Child tax credit expansion sets up showdown with GOP

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In this image from video, senators stand and applaud support staff, before the final vote on the Senate version of the COVID-19 relief bill in the Senate at the U.S. Capitol in Washington, Saturday, March 6, 2021. (Senate Television via AP)

WASHINGTON – The massive coronavirus relief plan making its way to President Joe Biden’s desk includes a plan to temporarily raise the child tax credit that could end up permanently changing the way the country deals with child poverty.

It also sets up a potential political showdown with Republicans over an issue that Democrats believe could drive significant wins for the party in the 2022 midterm elections and beyond.

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The American Rescue Plan, expected to receive final approval this week, temporarily raises the child tax credit, now at a maximum of $2,000, to as much as $3,600 per child annually. The plan also expands the credit so it’s fully available to the poorest families, instead of restricting it based on the parents’ tax liability. And it will be paid out in monthly installments, to offer families struggling during the pandemic a more consistent lifeline.

In the short term, said Democratic strategist Josh Schwerin, the expansion of the tax credit and other immediate aid included in the $1.9 trillion bill provide real evidence of Democratic action to help middle-class families.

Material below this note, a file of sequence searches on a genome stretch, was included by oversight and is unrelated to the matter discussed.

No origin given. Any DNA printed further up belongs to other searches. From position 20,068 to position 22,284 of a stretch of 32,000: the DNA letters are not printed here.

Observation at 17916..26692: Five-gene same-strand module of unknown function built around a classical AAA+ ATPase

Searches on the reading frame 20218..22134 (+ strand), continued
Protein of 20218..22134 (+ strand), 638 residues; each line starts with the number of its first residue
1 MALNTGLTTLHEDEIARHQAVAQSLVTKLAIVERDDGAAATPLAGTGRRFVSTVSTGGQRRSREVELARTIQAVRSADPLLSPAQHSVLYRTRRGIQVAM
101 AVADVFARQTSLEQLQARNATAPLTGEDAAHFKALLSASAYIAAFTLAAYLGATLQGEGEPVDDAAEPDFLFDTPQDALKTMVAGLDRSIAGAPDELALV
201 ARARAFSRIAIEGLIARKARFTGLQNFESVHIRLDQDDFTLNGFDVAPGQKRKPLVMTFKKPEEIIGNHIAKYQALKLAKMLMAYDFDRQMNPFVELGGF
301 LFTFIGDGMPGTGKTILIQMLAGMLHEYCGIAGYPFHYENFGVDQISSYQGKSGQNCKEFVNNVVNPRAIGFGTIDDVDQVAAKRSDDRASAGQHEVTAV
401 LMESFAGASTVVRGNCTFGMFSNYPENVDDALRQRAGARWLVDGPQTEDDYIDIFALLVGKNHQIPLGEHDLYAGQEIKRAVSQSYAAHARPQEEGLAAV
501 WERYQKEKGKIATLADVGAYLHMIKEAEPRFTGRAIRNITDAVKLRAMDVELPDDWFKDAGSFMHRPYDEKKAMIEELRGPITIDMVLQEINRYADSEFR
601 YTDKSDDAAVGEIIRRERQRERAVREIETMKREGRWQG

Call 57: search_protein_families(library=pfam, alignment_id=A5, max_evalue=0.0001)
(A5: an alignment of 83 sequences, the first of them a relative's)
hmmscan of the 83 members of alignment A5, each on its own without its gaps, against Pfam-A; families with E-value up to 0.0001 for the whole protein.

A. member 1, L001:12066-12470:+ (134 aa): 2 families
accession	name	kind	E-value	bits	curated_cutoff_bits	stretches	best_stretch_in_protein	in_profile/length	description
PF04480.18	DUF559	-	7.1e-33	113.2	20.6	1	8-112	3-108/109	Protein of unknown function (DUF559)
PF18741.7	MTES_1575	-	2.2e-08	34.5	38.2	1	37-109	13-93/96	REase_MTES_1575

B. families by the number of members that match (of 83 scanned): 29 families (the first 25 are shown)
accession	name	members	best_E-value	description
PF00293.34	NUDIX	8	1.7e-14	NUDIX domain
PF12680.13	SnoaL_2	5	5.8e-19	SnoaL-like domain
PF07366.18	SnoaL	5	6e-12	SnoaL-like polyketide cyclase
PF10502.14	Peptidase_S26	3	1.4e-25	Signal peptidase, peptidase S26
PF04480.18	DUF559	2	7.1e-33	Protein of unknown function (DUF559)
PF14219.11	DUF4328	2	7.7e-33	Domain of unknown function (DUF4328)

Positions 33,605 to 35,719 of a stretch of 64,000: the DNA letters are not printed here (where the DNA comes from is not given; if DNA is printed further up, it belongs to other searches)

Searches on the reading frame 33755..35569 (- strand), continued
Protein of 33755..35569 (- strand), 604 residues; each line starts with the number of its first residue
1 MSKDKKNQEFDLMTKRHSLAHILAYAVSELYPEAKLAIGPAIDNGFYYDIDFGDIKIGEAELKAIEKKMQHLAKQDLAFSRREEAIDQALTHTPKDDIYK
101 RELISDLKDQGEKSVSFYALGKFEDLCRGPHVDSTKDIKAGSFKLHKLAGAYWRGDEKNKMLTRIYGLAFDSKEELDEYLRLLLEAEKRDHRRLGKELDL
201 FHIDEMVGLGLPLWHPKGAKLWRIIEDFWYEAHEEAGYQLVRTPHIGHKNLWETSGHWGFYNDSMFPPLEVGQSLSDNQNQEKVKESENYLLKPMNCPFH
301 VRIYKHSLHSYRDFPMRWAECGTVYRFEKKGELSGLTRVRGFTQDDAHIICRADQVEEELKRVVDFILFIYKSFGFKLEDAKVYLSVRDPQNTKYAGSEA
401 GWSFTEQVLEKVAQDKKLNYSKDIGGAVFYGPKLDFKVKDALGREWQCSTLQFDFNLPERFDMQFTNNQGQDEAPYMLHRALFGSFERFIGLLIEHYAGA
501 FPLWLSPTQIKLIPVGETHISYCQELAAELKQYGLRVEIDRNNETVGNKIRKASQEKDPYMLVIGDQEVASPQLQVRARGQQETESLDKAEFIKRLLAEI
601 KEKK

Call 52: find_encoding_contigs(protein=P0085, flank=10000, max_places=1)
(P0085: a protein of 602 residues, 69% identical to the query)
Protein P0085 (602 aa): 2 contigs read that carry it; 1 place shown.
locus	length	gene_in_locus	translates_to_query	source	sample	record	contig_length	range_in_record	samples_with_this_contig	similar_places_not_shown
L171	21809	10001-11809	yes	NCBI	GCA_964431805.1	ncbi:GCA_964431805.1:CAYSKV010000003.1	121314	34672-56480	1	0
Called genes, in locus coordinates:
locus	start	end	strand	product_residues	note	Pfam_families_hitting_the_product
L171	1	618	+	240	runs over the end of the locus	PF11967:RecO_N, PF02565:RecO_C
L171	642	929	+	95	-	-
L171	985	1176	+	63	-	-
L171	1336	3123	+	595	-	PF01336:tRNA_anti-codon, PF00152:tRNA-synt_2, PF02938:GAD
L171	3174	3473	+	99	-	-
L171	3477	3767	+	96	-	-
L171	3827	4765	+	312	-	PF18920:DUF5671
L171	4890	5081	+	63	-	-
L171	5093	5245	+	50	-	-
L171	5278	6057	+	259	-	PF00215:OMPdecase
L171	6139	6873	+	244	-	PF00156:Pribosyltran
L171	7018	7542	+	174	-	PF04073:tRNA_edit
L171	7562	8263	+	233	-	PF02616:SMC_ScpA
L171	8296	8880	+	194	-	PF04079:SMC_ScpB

“One of the good things politically about this bill is the direct and obvious impact it's going to have on American families in a way they can see and feel in an immediate way,” he said.

The legislation gives families up to $3,600 annually for each child under age 6 and as much as $3,000 for those up to 17. The credit starts to phase out for individual parents earning more than $75,000 and couples making $150,000. The legislation also expands the credit to millions of families currently making too little to qualify for the full benefits.

The benefit is aimed at providing support to millions of families affected by the coronavirus pandemic, with parents forced to cut down on work or give up their jobs entirely to take care of children after losing access to childcare. Democrats have embraced an analysis that found the proposal would cut child poverty among Black families by more than 50%, and by 45% overall.

Republicans charge the move amounts to an expansion of the welfare state that will disincentivize parents from seeking work. But Democrats hold out the proposal as a fundamental rethinking of the way the country approaches child poverty and an opportunity to address the income inequality that’s been exacerbated by the pandemic.

Connecticut Rep. Rosa DeLauro, a Democrat who has been advocating for an expansion of the credit since 2003, said in a statement that “this legislation forever changes the way that our nation supports both middle class families and children in poverty.”